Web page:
CHICAGO — Standing in a security line at O’Hare International Airport seven years ago, the Rev. Bobby Gruenewald wished he had a Bible in his pocket to pass the time. Then the tech-savvy pastor raised in central Illinois had a thought: Wouldn’t it be grand if anyone could have their favorite version of the Bible within reach anywhere at any time?
“Could we be at one of these moments in history where technology, if we leverage it correctly, could transform how we engage in the Bible?” Gruenewald, 37, recalls thinking that day. “Drawing from the story of the printing press, for centuries, that really changed our access to the Bible. It’s probably something today we easily take for granted, but it came through invention.”
By the time he reached the gate to board his flight, Gruenewald, now the innovation pastor of an Oklahoma-based megachurch called LifeChurch.tv, had already registered a Web domain name, youversion.com, and hatched a plan that would lead to the world’s most popular Bible app.
That app, YouVersion, recently exceeded 100 million downloads and offers the holy book in 617 versions and 377 languages.
Represented by the simple icon of a Bible with a bookmark, the app offers audio versions for listeners, navigation tools to look up passages, social media capability to share verses on Facebook and Twitter, and private or public platforms to store or share notes. The app is free and generates no revenue for the church. It simply aims to fulfill the Christian mission of spreading God’s word, Gruenewald said.
But Gruenewald’s idea required more than technical expertise. It has taken nearly $20 million from donors, 30 paid staff and 500 volunteers worldwide to get off the ground.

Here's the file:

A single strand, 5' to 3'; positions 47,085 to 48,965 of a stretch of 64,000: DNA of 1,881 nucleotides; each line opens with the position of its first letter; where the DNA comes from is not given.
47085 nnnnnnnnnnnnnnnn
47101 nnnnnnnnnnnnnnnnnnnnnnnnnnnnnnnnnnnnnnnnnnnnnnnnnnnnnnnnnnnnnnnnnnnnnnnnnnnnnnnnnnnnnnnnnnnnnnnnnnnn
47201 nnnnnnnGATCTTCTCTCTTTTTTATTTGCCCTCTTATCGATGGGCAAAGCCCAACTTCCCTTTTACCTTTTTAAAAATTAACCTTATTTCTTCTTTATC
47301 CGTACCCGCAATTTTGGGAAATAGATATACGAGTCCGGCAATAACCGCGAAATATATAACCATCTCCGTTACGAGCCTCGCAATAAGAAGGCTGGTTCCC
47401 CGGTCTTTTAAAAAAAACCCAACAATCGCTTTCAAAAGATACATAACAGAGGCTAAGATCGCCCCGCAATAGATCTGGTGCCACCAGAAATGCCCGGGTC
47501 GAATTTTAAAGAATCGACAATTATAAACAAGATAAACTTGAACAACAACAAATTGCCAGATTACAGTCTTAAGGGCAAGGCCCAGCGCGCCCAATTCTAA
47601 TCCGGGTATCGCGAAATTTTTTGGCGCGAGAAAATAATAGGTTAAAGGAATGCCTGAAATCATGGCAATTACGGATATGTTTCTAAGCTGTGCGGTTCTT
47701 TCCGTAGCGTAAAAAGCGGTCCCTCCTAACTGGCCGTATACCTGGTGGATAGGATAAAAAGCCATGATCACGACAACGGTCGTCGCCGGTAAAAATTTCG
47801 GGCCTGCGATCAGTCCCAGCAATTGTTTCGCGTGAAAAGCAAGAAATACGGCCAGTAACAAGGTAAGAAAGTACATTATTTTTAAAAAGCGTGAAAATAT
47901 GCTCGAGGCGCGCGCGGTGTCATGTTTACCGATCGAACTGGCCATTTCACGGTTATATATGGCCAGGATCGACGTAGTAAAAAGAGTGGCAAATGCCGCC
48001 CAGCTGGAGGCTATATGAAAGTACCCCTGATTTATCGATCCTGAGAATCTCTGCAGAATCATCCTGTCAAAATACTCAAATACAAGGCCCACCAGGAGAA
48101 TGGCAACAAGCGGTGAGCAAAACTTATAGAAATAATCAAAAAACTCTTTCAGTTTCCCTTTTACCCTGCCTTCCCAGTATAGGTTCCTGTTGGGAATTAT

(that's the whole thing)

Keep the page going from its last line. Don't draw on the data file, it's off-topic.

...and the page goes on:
It also needed cooperation from publishers to grant access to the hundreds of translations of the Christian Bible available on YouVersion’s menu, including ones popular with evangelical Christians, Orthodox Christians, Roman Catholics, and Messianic Jews, who blend evangelical Christian theology with Jewish rituals.
Tyndale House Publishers was one of the first companies to grant access. It took 90 scholars commissioned by the Carol Stream, Ill., company seven years to develop the New Living Translation, which is now the world’s thirdmost popular biblical translation. Company officials said they weren’t eager to give away their work.
But when Gruenewald shared his vision of making the Bible more accessible to people on the go, the west suburban publishing house reconsidered. It signed a two-year trial agreement in 2008 to license the translation for free. It has since renewed that agreement twice after discovering that popularity has soared.
“We found that when people read the New Living Translation they are able to experience it personally and it speaks to their heart,” said Jeffrey Smith, the New Living Translation brand director for Tyndale House. “We know that, for many, they’ll adopt it as their translation of choice, then follow through and purchase other resources from us. When something is so successful like this, it’s the hand of God.”